Porsche has revealed its forthcoming Mission E electric sports sedan will be offered with the same dizzying array of trims and powertrains as the rest of its models in a bid to appeal to as wide a range of buyers as possible.
Speaking at the Geneva auto show, Oliver Blume, the German company's chairman, told the UK's Autocar mag the Mission E will be sold in "a number of different model variants," so that its lineup would mirror those of Porsche's other models.
Blume also provided a clue about where the Mission E would fit in the Porsche model hierarchy, saying it would slot in below the 2017 Porsche Panamera, and will boast a 500-km driving range and a 15-minute charge time. Porsche is also considering the use of over-the-air updates, a'la Tesla, which would allow easy modification to the software that controls the car's performance. That could be good news for buyers constantly craving the latest and greatest: every time Porsche introduces a new, more powerful Mission E variant, you could get one by paying for a software update for your current car, rather than trading up for a new car.
For an idea of how extensive the Mission E lineup could eventually become, the current Panamera offers five powertrains in three different body styles for a total of 15 distinct configurations, and that pales next to the 25 different ways you can buy a 911 sports car.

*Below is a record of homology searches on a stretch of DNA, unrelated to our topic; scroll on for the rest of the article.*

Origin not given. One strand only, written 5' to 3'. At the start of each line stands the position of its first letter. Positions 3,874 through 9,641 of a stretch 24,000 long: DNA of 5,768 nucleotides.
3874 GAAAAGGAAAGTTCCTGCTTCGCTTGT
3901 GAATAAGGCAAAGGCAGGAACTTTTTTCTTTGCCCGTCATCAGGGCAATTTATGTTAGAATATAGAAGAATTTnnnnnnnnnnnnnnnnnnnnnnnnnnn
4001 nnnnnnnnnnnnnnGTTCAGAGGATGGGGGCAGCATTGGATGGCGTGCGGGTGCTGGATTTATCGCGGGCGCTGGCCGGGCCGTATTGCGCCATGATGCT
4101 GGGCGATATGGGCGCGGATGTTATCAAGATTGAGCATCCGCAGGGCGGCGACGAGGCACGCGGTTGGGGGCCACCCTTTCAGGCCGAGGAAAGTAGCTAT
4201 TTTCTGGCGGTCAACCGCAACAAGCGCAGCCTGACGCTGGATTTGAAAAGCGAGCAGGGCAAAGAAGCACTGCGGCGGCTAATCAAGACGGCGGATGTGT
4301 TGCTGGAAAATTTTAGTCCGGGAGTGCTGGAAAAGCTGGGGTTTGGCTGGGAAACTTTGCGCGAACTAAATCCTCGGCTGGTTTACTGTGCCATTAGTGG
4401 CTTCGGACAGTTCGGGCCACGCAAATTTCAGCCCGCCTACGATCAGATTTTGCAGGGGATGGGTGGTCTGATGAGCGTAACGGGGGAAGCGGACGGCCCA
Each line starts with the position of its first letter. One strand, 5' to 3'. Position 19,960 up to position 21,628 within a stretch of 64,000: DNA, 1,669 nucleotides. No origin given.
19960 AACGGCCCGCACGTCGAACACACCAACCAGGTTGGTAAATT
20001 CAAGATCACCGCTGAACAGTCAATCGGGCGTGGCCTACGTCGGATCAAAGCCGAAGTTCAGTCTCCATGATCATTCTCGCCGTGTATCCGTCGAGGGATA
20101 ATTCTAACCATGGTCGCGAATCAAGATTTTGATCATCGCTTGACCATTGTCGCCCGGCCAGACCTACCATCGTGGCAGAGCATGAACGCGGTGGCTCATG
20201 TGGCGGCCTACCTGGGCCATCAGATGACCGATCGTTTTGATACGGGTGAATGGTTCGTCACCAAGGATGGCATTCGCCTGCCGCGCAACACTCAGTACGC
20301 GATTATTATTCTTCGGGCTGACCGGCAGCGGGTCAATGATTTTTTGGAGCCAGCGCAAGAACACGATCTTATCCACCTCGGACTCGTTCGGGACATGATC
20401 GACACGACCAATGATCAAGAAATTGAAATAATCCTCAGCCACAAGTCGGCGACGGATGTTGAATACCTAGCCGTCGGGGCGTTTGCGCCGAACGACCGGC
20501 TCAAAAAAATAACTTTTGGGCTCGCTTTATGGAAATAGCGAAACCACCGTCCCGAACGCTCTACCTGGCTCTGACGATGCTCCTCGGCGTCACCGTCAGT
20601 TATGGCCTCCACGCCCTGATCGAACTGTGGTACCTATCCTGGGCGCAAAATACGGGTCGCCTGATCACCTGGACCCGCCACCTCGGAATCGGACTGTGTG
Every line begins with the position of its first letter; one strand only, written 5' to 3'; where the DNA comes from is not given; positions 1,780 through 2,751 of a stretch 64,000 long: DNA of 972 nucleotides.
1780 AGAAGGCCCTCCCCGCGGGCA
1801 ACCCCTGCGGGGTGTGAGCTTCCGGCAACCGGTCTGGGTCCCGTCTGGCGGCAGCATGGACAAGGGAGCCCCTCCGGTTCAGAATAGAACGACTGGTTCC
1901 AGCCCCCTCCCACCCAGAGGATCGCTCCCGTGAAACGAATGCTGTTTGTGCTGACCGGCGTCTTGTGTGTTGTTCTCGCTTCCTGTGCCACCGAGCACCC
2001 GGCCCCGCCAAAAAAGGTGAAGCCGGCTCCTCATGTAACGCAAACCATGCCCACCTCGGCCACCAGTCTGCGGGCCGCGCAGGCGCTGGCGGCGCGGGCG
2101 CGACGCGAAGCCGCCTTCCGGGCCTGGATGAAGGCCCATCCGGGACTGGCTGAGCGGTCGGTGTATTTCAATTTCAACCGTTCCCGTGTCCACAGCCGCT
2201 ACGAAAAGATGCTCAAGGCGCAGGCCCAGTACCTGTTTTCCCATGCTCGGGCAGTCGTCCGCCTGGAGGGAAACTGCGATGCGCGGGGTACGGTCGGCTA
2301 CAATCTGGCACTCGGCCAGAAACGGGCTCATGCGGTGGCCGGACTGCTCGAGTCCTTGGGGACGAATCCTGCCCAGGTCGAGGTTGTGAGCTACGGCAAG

Porsche is already set to give us a taste of its electric high-performance aspirations, with the announcement the next range-topping Panamera Turbo S E-Hybrid model will become the brand's first flagship with hybrid power.
Blume also said the Mission E would have SAE Level 4 autonomous driving capability, clarifying (or contradicting) an earlier assertion by Blume that Porsche would never build an autonomous car; however, level 4 autonomy does still require there be a driver in the car to take over in certain situations.
Porsche's Blume said the company will begin testing Mission E prototypes this summer as it works toward an on-sale date near the end of 2019.